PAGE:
Alfonso Cuarón, director of "Y tu mamá también" searches for hope in "Children of Men"
Seattle Times staff reporter
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Is it true that you didn't read P.D. James' novel?
Well the thing is, when I understood that the premise, the infertility could be used as a metaphor for the fading sense of hope, and then I realized it could be the point of departure to explore the state of things, then pretty much the whole story came into my head. You know, I saw the whole movie. And I was so scared to sidetracking and second guessing myself that I asked Tim Sexton my writing partner, I said, "You know I'm not going to read it, because I want to be clear and this is the movie I want to do. Why don't you read it? And now you know the movie I want to do. Why don't you then bring into the table the element that you think I'd want to be relevant to tell the story that I'm telling?" And that's what we did. So we rescue elements from the book that would be relevant to the story I wanted to tell.
Have you been in contact with her?
First of all I'm so grateful, because even if we didn't follow the storyline of the book, she triggered the creative process. Then she saw the movie and she was very generous about it. She made a statement and she said that she understood that the film drifted apart from the book, that they were two different things but that she was proud to be associated with the movie.
"Children of Men" is about global infertility when the planet's really suffering from overpopulation.
I never cared about infertility from a literal standpoint. For me it's a metaphor for the fading sense of hope and the lack of human historical perspective. Meaning that humanity's living a culture of hedonism in which everything is instant gratification. Even our economy is about instant gratification, it's economic growth without any concern about the consequences. In other words there's a complete disregard for the next generation.
You leave some major questions unanswered — such as what caused the infertility — which some viewers might consider bold and others frustrating.
I agree. But the thing is that you cannot please everybody. There's a kind of cinema I detest, which is a cinema that is about exposition and explanations. Cinema has become now a medium — well a lot of mainstream, and even indie sometimes — it's become now what I call a medium for lazy readers. It's illustrated stories. You can close your eyes and you can follow the movie. What's the point of seeing the movie? Cinema is a hostage of narrative. And I'm very good at narrative as a hostage of cinema.
Tell me about "Gordo" (Guillermo del Toro), "Flaco" (Cuarn) and "El Negro" (Alejandro Gonzlez Irritu). You guys have some tough love.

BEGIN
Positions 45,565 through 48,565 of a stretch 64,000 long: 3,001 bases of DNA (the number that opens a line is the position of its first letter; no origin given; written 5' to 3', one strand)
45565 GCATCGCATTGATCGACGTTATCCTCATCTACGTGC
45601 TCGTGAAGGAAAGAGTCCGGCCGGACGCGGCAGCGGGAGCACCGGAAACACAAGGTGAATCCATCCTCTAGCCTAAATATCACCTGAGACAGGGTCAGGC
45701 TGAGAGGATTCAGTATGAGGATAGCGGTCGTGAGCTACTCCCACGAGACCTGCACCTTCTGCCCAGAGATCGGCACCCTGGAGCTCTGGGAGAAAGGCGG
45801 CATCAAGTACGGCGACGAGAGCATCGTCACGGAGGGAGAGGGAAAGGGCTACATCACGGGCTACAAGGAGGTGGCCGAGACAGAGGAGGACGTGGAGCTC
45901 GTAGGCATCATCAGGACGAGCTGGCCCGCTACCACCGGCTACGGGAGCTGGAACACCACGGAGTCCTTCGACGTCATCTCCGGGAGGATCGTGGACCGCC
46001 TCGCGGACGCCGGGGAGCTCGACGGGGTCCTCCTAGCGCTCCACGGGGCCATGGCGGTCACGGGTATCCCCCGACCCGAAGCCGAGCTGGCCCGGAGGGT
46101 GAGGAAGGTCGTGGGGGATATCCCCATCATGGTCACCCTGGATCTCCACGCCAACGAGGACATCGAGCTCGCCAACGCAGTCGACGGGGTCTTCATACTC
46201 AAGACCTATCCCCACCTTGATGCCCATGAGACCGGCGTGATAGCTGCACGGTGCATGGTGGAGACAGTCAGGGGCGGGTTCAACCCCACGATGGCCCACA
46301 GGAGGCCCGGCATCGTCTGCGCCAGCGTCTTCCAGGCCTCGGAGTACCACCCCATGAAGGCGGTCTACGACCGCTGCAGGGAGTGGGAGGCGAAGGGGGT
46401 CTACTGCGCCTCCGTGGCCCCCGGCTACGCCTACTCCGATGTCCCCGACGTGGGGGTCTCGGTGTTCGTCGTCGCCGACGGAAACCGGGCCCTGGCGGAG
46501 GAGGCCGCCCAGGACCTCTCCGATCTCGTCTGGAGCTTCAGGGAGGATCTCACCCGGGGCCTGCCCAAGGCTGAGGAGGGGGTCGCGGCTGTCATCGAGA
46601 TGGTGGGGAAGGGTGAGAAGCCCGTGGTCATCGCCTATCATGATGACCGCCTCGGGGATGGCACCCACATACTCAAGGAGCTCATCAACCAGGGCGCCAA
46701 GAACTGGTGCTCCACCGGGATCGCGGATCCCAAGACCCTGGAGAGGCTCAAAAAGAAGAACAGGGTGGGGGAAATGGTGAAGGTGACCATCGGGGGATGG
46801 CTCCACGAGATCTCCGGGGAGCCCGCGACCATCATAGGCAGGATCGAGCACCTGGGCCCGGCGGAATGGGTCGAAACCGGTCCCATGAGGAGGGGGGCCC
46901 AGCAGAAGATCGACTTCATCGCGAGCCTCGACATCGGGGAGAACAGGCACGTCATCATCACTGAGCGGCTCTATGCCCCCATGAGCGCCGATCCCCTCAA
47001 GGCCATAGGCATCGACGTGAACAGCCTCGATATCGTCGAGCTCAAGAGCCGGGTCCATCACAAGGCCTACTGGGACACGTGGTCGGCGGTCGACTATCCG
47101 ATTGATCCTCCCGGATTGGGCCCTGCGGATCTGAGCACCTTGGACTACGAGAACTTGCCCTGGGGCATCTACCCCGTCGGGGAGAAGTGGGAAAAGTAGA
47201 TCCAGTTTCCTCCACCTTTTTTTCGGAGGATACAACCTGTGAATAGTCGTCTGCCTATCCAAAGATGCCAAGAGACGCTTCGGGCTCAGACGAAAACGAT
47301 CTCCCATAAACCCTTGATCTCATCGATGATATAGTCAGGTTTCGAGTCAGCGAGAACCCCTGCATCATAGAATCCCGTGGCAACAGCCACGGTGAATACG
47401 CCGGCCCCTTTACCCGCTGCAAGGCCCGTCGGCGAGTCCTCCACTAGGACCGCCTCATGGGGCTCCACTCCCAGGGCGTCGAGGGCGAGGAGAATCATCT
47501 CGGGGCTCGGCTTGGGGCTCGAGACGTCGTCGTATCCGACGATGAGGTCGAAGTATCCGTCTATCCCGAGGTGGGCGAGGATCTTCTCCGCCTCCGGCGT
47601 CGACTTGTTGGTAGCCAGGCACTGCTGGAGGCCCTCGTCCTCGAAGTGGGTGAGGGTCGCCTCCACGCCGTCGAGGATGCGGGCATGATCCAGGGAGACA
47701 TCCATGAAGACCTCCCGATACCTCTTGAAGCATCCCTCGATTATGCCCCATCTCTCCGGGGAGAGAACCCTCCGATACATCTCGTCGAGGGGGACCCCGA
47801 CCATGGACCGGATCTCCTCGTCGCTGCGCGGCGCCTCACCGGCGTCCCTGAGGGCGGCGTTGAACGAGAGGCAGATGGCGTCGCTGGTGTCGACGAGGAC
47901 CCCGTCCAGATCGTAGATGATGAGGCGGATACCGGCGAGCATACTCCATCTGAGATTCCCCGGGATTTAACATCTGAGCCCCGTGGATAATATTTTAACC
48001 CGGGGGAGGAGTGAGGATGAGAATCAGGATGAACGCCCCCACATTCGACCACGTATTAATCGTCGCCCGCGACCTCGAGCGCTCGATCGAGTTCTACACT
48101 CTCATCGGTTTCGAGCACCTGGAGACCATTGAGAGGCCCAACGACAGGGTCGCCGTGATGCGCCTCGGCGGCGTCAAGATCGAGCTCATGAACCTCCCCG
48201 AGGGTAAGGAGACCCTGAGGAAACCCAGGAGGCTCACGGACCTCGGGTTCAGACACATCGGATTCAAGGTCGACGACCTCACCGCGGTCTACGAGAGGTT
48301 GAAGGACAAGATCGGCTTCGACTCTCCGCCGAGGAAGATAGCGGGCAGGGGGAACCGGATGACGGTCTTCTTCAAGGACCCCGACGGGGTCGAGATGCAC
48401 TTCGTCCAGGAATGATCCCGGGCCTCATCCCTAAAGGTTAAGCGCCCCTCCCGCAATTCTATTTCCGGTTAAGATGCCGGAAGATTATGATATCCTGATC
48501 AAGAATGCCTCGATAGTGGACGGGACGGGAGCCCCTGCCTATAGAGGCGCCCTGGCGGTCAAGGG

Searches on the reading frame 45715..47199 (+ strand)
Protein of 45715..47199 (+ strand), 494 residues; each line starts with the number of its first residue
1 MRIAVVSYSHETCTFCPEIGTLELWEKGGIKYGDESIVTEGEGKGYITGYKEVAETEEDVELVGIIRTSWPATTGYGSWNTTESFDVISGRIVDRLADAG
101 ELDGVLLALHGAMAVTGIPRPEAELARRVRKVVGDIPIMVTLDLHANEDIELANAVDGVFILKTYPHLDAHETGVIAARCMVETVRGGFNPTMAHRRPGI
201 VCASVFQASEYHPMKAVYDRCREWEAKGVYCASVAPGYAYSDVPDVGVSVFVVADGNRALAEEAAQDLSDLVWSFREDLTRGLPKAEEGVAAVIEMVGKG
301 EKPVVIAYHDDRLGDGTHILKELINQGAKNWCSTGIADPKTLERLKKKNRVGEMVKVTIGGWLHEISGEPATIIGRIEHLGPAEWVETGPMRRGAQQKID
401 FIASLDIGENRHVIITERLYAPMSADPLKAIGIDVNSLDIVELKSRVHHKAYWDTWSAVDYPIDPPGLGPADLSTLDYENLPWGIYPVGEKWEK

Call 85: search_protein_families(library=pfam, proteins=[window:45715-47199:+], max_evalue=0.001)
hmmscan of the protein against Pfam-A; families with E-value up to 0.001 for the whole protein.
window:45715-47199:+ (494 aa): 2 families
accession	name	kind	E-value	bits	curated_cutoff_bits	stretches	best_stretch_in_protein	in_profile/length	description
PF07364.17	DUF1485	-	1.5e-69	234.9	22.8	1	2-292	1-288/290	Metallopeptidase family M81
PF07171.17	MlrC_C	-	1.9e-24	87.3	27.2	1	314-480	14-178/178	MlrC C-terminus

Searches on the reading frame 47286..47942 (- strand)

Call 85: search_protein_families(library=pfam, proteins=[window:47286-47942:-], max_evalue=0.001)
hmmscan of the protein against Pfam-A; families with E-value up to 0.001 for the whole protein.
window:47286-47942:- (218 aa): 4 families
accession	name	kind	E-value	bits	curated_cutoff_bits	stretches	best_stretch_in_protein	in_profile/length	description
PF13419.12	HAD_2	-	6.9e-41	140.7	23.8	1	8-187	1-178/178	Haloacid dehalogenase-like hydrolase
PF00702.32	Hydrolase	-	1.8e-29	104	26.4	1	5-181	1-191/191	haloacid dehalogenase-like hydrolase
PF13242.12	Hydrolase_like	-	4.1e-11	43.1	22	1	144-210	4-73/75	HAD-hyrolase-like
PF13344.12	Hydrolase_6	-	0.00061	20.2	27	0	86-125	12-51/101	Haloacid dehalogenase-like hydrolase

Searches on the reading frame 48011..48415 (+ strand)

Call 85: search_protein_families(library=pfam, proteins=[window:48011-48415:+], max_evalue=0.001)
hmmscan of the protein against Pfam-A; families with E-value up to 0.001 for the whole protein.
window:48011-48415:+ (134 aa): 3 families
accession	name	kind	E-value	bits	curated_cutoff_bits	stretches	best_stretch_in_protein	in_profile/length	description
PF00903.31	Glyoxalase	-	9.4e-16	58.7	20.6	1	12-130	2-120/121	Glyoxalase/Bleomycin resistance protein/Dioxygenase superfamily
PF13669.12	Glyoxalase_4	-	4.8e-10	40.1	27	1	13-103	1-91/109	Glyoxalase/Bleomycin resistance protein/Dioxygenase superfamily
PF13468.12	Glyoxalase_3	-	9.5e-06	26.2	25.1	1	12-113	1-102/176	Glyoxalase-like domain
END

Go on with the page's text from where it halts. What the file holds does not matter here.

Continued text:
You know what it is? It's so brilliant because we are so damn honest one with each other, particularly creatively. Because I know that whatever Guillermo or Alejandro tells me comes from a standpoint of purity, and some point of love and caring. And that doesn't mean that sometimes I get pissed off at them, and Alejandro tells me something he don't like about my script and sometimes I get a little upset and I hang up the phone and I say "This guy doesn't get it," it's reactionary. And then the next morning I wake up saying, "Oh, I get what he was telling me," and I have to call him back and say "OK, keep on telling me."
Your close friends will be that honest with you and not be sycophants.
No, that is the thing, and it's so difficult in this thing in which you have people that either worship you or they want to keep a nice relationship, and they think that keeping the nice relationship is trying to be too polite with you. It's so great to have these two animals. They can be animals, I tell you. And you know what, the truth of the matter is that rarely I get pissed off. You just listen because I know I can trust them.
So if I told you that you were full of (expletive), that would be a great bonding experience for us?
(Laughing.) It would be fantastic! No, man, it's not about trashing one another, it's about where it comes from. And that's what makes our relationship so easy. It's been a really interesting lately between the three of us. It's been going on for a while, but this year, the last couple of years in which these movies came together at the same time, it's been so good, I have to say I feel protected.
I'm warned that Alfonso Cuarón considers himself a serious director, and not to open up an interview about his outstanding yet ambiguous new "Children of Men" with, "What's it all about, Alfie?"
The film, which opens Monday, is serious as a heart attack — in a firefight, wearing flip-flops and carrying an infant. At least it is for Clive Owen, playing a jaded bureaucrat awakened to action by a seeming miracle in a grim, near-future England, where humans have inexplicably been sterile for 19 years, immigrant "fugees" are arrested and herded into cages, and terrorism is a fixture of daily life.
A close ally of fellow Mexican directors Guillermo del Toro ("Hellboy," "Pan's Labyrinth") and Alejandro González Iñárritu ("Babel"), Cuarón, 45, got an Oscar nod for 2001's "Y tu mamá también." He moved on to "Harry Potter and the Prisoner of Azkaban," the third and, to many, the best of that series. Our serious dialogue at Hotel 1000 — Cuarón's English remains slightly imperfect — loosened up as we went along.